Wednesday, September 16, 2009


65 years ago today, my parents who were so in love with each other decided it was time for them to be solemnized as husband and wife. He was 21. She was 19. That was exactly on September 16, 1944, amidst the turmoil and destruction brought about by the war, two people were planning their future.

In her book 'Myself, Elsewhere,' Carmen Guerrero-Nakpil makes mention of my mother and father's controversial wedding at the Ermita Church. She writes, "The Americans kept to themselves in reverse ghettoes. Those who attended the Episcopalian Cathedral of St. Mary and St. John on Isaac Peral or the small Methodist church on San Luis and went swimming at the YMCA faced a social barrier. Ecumenism was yet to be thought of. There were some exceptions: Nenita Caballero, daughter of Don Felipe Tuason Caballero married Ariel Bocobo, Protestant and Mason, son of Dean Jorge Bocobo of the U.P. Their wedding, solemnized at a side altar of the Ermita Church, as decreed for mixed-marriages, is still recalled half a century later by the groom, now a retired journalist, with tears in his eyes."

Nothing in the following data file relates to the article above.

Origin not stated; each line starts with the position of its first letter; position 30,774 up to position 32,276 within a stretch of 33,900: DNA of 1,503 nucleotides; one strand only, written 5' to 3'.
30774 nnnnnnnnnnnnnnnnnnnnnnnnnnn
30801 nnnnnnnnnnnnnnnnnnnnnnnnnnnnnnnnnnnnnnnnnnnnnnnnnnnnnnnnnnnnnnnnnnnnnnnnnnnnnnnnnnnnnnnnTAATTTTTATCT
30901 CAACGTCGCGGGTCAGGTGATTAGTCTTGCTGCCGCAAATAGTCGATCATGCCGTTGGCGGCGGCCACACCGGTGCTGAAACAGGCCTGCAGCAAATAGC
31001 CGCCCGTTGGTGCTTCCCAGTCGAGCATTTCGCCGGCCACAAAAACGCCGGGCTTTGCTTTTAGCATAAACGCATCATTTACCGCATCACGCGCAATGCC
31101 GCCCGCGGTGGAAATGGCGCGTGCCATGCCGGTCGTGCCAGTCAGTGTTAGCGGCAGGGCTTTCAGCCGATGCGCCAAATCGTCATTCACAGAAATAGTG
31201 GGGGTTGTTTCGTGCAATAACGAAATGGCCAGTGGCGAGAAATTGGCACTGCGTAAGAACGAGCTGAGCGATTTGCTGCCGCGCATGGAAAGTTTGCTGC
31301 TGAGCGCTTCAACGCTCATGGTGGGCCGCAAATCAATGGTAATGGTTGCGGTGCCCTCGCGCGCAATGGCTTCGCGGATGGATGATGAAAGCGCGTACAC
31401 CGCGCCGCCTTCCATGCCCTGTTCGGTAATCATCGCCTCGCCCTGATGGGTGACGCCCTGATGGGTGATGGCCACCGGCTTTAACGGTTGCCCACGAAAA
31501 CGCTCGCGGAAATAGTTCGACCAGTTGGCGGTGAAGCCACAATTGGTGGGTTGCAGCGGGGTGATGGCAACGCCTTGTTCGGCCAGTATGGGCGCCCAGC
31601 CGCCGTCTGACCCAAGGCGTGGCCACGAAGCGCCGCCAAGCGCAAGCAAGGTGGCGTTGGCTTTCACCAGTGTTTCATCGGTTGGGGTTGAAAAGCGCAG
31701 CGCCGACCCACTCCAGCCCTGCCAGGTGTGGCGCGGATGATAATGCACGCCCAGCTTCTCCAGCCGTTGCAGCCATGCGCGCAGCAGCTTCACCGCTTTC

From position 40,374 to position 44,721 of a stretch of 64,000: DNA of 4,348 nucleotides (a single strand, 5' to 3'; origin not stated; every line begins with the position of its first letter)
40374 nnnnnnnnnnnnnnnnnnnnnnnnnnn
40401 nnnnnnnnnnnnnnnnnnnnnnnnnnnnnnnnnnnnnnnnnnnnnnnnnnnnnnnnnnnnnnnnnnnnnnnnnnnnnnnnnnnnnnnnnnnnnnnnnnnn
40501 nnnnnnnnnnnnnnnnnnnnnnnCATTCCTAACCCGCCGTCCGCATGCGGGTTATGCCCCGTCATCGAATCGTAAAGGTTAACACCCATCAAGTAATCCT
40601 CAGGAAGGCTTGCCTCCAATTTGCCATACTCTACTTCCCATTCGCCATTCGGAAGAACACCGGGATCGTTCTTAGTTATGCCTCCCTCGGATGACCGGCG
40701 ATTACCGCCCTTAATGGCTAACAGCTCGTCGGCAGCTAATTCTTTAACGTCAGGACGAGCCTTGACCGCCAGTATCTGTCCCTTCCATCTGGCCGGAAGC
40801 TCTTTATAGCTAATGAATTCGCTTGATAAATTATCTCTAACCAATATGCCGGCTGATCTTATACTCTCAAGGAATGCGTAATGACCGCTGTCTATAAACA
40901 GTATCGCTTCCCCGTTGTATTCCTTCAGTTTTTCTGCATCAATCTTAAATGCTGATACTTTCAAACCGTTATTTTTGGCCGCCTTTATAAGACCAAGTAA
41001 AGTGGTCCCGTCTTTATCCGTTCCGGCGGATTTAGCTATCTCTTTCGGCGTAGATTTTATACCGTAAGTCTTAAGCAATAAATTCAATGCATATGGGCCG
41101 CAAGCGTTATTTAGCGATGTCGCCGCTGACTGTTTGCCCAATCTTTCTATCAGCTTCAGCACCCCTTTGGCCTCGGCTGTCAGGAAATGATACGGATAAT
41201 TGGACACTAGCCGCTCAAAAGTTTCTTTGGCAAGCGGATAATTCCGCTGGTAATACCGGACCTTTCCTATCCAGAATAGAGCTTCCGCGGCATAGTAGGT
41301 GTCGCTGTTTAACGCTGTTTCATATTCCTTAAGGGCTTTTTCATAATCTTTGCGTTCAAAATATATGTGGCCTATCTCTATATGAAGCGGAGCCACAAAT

My father and I returned to Ermita Church some 2 years ago. Walking to that small room where he married my mother in simple rites witnessed by Father Blas, the church's parish priest, and officiated by a certain Archbishop O'Dougherty courtesy of my mother's cousins on the Monserrat side, he recalls how that day was so special for him. It was the day he would marry his one great love. Today, a widower since 2001, memories of the past may appear not as clear anymore as before. At 87, many things tend to be forgotten. But not this one. Not their wedding day 65 years ago.

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